Fake News: Kim Jong-un Did NOT Defect To South Korea

Fact Check

  • by: Maarten Schenk
Fake News: Kim Jong-un Did NOT Defect To South Korea

Did North Korean leader Kim Jong-un defect to South Korea? No, that's not true: that story originated on a military themed satire website, if you read it anywhere else you should know it came from there and it is not real.

The supposed defection was reported in an article published on April 30, 2018 by Duffel Blog which was titled "Kim Jong-un defects to South Korea" (archived here) and which opened:

PANMUNJOM, South Korea -- Friday's summit between North and South Korea came to an unexpected halt after North Korean dictator Kim Jong-un used his brief landmark visit to South Korea to defect across the demilitarized zone, sources confirmed today.

Kim crossed the border surrounded by numerous bodyguards and handlers. When this group briefly departed to enable a photo with South Korean President Moon Jae-in, Kim furtively glanced around before dashing at a startled Moon, screaming "I wish to defect!"

Sources close to the U.S. and South Korean governments say Mr. Kim is freely talking about his life as what he calls, "a modern slave," imprisoned in the North for more than 30 years.

While the peace talks and historical meeting with the South Korean leader are real enough (as incredible as that may have sounded a few years ago) the defection did not happen.

The website Duffelblog.com is a military-themed satire website which sports following legal disclaimer on its 'about' page:


We are in no way, shape, or form, a real news outlet. Everything on this website is satirical and the content of this site is a parody of a news organization. No composition should be regarded as truthful, and no reference of an individual, company, or military unit seeks to inflict malice or emotional harm.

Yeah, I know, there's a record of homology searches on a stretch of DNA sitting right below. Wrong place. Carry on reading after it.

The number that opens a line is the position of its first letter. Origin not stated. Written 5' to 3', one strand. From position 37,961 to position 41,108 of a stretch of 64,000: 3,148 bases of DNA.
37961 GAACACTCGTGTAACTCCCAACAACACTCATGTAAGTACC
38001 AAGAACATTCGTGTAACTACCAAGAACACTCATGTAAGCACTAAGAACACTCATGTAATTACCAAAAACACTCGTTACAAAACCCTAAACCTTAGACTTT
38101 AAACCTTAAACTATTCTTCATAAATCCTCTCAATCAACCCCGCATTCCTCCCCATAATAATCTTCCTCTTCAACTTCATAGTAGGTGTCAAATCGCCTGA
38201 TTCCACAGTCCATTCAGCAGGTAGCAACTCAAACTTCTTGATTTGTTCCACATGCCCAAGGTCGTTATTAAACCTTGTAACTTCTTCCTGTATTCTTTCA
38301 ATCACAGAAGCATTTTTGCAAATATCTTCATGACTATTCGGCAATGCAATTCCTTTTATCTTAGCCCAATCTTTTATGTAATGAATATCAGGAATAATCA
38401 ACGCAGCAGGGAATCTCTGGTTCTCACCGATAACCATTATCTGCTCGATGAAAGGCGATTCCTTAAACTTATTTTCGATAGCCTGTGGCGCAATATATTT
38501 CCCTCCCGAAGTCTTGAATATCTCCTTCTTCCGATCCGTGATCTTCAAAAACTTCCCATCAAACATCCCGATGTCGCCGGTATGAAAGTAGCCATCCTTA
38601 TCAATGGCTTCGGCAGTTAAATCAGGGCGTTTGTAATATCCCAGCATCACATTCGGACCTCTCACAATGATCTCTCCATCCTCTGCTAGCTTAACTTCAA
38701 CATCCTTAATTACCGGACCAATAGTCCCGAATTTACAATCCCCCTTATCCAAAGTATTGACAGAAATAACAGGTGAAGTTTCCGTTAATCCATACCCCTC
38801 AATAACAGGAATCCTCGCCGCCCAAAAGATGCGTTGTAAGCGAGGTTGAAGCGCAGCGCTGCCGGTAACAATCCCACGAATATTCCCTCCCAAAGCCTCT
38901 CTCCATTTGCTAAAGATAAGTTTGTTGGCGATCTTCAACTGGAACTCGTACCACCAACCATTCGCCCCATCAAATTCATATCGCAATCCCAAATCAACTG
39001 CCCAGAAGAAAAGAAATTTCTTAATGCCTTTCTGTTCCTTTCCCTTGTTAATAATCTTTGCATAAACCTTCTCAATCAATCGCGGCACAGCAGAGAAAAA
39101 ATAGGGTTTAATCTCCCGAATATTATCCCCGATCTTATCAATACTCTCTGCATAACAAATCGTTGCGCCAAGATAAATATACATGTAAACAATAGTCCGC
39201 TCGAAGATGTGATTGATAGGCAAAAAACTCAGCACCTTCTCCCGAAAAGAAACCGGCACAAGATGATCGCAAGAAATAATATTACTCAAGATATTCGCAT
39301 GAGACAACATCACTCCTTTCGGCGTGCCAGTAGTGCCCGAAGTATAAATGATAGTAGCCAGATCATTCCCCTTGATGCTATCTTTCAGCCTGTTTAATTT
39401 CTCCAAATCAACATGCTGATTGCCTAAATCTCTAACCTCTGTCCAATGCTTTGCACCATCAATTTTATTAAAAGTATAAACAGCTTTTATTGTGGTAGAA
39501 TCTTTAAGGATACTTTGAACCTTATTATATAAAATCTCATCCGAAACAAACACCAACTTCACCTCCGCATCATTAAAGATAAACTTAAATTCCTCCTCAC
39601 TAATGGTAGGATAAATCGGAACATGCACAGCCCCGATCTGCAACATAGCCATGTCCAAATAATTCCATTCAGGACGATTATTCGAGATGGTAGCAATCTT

All characters, groups, and military units appearing in these works are fictitious. Any resemblance to real persons, living or dead, or actual military units and companies is purely coincidental.

They are sometimes refered to as the military version of The Onion but that same 'about' page points out:

Duffel Blog is sometimes referred to as "The military version of The Onion," but this is a misnomer. The gaffe was cleared up in May 2012 when Duffel Blog staff successfully conducted an airborne assault on the offices of The Onion News Network so that others would know "The Onion was actually the civilian version of Duffel Blog."

So don't fall for any of their stories...

We wrote about duffelblog.com before, here are our most recent articles that mention the site:

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  Maarten Schenk

Maarten Schenk is the co-founder and COO/CTO of Lead Stories and an expert on fake news and hoax websites. He likes to go beyond just debunking trending fake news stories and is endlessly fascinated by the dazzling variety of psychological and technical tricks used by the people and networks who intentionally spread made-up things on the internet.

Read more about or contact Maarten Schenk

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